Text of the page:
We are also conducting an ongoing online survey across the Eurobodalla to uncover some general demographic information (e.g., gender, education level, ethnicity, income level) and their energy practices to understand the diversity of the population.
To help us with our in-depth understanding of possible micro-grid designs, we will also install 80 Energy monitoring devices in Tuross Head and Nelligen, called WattWatcher devices. These devices will monitor voltage and frequency of the electricity grid in homes and businesses as well as power consumption/generation for 12 and 24 months. Southcoast Health & Sustainability Alliance (SHASA) will support the ANU to install these devices, which will run for 12 months.
The data from WattWatcher devices will help us to understand how microgrids can best support the energy needs of the communities.
What results do we expect from our research?
We hope that our interviews, workshops and energy modelling can help us understand how communities on the South Coast (Eurobodalla Shire) view their energy future with or without microgrids.
In addition to researching people’s perceptions, our project also plans to develop tools and guidance for governments and the wider energy sector to consider what measures can be put in place to support microgrid projects in the best possible way with public support. Finally, our project will develop and understand the technical characteristics under which microgrids could be the most beneficial in the 8 sites. With sites selected through a consortium-wide process of quantitative and qualitative analysis and consultation with the Eurobodalla Shire Council, we hope that our learnings can be applied elsewhere in regional Australia.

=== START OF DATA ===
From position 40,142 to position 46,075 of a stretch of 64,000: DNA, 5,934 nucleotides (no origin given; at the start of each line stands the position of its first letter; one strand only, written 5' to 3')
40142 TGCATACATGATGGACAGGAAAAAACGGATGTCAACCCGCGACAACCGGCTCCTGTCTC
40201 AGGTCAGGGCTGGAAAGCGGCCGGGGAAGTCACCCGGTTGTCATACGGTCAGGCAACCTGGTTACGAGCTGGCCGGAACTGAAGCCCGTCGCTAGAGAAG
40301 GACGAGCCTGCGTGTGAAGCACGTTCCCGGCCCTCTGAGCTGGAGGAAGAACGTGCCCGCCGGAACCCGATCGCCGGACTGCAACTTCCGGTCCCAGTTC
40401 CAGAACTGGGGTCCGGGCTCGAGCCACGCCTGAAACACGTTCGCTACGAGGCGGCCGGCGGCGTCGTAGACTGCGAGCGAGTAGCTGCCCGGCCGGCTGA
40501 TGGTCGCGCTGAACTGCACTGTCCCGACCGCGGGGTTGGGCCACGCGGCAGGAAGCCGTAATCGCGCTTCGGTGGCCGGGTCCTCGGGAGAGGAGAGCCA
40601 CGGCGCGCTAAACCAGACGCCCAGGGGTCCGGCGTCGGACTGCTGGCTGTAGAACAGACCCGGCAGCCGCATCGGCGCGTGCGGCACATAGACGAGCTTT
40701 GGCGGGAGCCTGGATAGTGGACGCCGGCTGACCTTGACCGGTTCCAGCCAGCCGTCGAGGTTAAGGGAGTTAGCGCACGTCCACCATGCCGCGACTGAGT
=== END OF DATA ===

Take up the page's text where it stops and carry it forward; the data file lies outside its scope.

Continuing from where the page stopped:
What are the project partner’s roles in the research activity and the project?
SHASA and Essential Energy and ZepBen are important project partners in helping us design and facilitate the research activity and the broader project outputs.
SHASA is not only assisting the research team with installing the WW devices, but also conducting workshops with six communities. You can read about this work here.
Essential Energy is supporting research activity on the regulatory and technical issues related to grid-tied microgrids. They are also leading the work on developing 8 business and implementation sites.
ZepBen is facilitating technical research by providing experience and software to clean and process the raw network and load data as well as developing a grid vulnerability assessment tool.
Find out more:
- The clean energy revolution isn’t just a techno-fix – it’s about capturing hearts and minds
- NSW South Coast communities selected for microgrid studies
- A framework for responsible project site selection – SuRF case study
- Southcoast microgrid project energised with 3.125M
- It’s time for Australia to start World War Zero